Metric Makes Another Abrupt Sound Shift On Seventh LP ‘Art of Doubt’ (ALBUM REVIEW)


Metric’s seventh studio album is another abrupt shift in sound from a band that has fluctuated between its rock, pop, and electronica influences over the years. Following the synth-pop sound of 2015’s Pagans in Vegas, an album that featured little guitar, the Toronto quartet releases its most guitar-driven album since 2009’s Fantasies.

Produced by Justin Meldal-Johnsen, Art of Doubt has a much stronger rock sound than recent releases, with James Shaw’s prominent guitars contrasting Emily Haines’s saccharine vocals. The album opens with its heaviest track, the buzzing amplifier and immense distortion immediately signaling the tonal shift. Heavy crunching guitars and one of Shaw’s best riffs anchor the menacing “Dark Saturday,” a song that comments on the emptiness of materialism. “I’ve been feeling this way forever and ever, a night in search of a day,” Haines sings over a bludgeoning rhythm.

The rest of Art of Doubt isn’t as heavy as its rumbling opener, but the rock tone is consistent throughout. Even when Haines’s new wave synthesizer lines pop up in the songs, they are flourishes adding to a mix that has the six-string in the forefront. “Dressed to Suppress” exemplifies the new sound, with Metric meshing its rock riffing, new wave synths, and pop hooks into an earwig that mocks the absurdities of dating and courtship. “Her beauty is a form of charity, dressed to suppress all kinds of sorrow,” Haines sings.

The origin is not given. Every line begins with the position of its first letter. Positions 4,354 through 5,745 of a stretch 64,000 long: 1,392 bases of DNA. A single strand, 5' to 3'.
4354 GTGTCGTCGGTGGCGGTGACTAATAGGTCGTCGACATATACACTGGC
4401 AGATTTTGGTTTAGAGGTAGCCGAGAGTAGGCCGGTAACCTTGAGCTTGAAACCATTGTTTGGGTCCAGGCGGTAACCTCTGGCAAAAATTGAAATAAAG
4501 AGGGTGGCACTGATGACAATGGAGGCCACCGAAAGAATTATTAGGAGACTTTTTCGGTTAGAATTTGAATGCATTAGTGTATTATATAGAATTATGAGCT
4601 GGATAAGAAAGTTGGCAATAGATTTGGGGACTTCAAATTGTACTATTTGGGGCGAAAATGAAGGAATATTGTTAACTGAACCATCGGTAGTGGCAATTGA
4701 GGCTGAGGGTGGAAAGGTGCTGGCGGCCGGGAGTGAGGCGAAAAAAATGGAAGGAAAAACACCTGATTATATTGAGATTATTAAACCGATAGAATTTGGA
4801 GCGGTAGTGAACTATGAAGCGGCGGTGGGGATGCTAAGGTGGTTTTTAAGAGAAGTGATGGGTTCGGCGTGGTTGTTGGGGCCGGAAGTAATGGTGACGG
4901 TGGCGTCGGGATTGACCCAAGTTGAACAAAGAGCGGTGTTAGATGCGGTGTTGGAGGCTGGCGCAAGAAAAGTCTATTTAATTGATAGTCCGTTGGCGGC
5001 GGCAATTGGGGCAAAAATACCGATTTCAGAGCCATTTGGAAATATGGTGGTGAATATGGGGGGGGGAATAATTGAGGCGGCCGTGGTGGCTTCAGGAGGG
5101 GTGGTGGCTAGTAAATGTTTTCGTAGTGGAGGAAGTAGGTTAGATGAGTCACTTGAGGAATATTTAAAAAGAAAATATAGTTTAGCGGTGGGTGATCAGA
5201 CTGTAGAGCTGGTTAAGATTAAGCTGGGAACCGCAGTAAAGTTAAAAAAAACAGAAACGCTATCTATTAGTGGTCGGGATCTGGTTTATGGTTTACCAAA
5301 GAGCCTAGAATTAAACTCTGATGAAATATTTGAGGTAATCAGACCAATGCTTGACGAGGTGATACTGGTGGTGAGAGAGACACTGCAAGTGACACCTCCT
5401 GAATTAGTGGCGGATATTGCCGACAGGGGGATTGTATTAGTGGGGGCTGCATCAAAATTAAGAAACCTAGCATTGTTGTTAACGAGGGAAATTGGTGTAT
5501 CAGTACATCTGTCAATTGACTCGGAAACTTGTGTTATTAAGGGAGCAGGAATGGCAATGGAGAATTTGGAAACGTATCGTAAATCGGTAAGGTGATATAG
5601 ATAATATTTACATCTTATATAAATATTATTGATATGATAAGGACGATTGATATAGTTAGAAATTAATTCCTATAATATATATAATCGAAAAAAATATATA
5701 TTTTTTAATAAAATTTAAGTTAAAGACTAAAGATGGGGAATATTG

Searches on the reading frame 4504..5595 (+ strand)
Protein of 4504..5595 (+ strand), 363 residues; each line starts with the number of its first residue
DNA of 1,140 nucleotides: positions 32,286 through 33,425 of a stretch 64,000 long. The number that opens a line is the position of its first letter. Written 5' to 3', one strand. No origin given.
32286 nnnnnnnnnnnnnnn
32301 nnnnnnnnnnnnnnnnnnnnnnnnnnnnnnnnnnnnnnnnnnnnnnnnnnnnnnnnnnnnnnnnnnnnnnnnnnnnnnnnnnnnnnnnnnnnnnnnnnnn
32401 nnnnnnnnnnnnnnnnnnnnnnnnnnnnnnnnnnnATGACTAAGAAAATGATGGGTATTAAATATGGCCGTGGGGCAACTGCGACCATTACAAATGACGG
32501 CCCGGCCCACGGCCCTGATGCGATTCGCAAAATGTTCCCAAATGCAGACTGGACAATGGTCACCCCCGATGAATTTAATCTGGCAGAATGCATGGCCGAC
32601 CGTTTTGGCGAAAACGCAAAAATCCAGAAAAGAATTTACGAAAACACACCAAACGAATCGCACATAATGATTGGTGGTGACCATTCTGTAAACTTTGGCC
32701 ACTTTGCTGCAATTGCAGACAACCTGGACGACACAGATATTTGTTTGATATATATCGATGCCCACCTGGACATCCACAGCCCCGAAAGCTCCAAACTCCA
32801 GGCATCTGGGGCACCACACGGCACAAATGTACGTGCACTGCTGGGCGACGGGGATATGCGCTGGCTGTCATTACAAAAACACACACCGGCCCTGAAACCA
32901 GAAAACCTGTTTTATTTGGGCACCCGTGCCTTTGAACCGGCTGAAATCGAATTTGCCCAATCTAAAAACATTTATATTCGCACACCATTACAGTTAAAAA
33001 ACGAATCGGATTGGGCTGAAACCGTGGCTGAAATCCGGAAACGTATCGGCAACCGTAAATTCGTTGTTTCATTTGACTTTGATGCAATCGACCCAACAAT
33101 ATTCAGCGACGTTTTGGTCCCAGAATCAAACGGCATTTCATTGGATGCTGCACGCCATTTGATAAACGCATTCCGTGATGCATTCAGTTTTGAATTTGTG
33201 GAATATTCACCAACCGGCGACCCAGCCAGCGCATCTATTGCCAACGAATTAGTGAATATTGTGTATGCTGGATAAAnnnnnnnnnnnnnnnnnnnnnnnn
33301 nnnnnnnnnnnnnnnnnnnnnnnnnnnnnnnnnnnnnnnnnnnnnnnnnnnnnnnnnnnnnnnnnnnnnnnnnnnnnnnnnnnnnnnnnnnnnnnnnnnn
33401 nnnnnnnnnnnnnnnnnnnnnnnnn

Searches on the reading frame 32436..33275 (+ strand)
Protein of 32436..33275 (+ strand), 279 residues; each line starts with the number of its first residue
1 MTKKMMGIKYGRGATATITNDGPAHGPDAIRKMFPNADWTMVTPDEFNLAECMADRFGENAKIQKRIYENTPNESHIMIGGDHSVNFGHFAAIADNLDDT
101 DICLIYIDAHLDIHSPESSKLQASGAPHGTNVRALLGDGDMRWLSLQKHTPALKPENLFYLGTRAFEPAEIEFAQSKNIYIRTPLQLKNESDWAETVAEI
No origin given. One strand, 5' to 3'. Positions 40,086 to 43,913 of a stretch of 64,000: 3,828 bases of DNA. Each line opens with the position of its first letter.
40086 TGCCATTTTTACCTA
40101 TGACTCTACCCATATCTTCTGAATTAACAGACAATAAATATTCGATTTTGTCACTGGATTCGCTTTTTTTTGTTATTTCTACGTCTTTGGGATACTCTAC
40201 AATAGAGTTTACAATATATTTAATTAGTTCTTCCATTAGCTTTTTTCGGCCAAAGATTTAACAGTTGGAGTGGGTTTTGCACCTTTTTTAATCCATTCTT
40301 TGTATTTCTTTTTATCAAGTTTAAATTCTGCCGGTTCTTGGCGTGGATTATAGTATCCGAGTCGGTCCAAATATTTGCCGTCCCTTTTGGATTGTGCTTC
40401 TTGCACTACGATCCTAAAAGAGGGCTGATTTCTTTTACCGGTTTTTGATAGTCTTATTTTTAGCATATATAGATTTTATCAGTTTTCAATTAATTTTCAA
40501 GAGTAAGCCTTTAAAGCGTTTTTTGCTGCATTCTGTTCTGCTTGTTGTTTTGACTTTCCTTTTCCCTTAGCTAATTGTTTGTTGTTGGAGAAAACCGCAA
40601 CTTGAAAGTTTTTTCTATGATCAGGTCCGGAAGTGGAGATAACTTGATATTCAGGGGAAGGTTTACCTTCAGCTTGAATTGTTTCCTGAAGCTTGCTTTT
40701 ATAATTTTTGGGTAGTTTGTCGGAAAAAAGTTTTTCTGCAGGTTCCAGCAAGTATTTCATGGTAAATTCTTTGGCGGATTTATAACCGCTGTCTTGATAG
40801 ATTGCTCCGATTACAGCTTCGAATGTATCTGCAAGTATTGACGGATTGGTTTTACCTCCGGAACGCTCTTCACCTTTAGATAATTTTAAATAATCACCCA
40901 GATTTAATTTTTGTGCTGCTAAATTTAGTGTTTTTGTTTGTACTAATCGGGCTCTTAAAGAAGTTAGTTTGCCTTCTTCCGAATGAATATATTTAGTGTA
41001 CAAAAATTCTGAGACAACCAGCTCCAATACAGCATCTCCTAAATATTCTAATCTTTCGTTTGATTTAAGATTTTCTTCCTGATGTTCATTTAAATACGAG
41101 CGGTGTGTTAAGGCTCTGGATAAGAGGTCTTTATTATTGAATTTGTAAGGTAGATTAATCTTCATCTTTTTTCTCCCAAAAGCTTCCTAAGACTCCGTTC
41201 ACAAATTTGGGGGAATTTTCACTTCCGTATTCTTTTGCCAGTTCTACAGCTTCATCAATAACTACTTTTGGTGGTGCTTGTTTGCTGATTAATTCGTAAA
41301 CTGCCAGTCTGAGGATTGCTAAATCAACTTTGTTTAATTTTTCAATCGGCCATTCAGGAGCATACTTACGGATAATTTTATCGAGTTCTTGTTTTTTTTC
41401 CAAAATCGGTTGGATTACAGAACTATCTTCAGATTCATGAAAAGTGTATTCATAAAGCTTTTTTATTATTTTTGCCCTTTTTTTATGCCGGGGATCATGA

Songs like “Anticipate” and “Now or Never Now” sound most like the Metric of the last decade, with their retro synths and new wave fusion of disco and pop. For the most part, though, Art of Doubt fuses those elements with the band’s early rock tendencies, with drummer Joules Scott-Key and bassist Joshua Winstead laying down heavy rhythms and Shaw delivering understated but propulsive guitar licks.

“Love You Back” fuses those elements well. “I’m gonna stand up and drag these chains; I’ve been held in place with wire and lace and waltzed around the drain,” Haines sings over rumbling bass and pounding drums that frame the song for the twitching synth and guitar lines. “Holding Out” and the title track are two of the album’s best songs, featuring Interpol-esque riffing, dynamic hooks, and Haines’s melodic vocals alternating between emotionally evocative and disaffected drone.

The band recorded the songs together with as little editing as possible, imitating in style and energy the live performances for which Metric has become known. The result is an album with the rock aggression of Metric’s early work combined with the melodic songwriting and pop hooks that have characterized more recent outputs. It’s a hybrid album that reaches back to Fantasies while also reaching ahead to the future.

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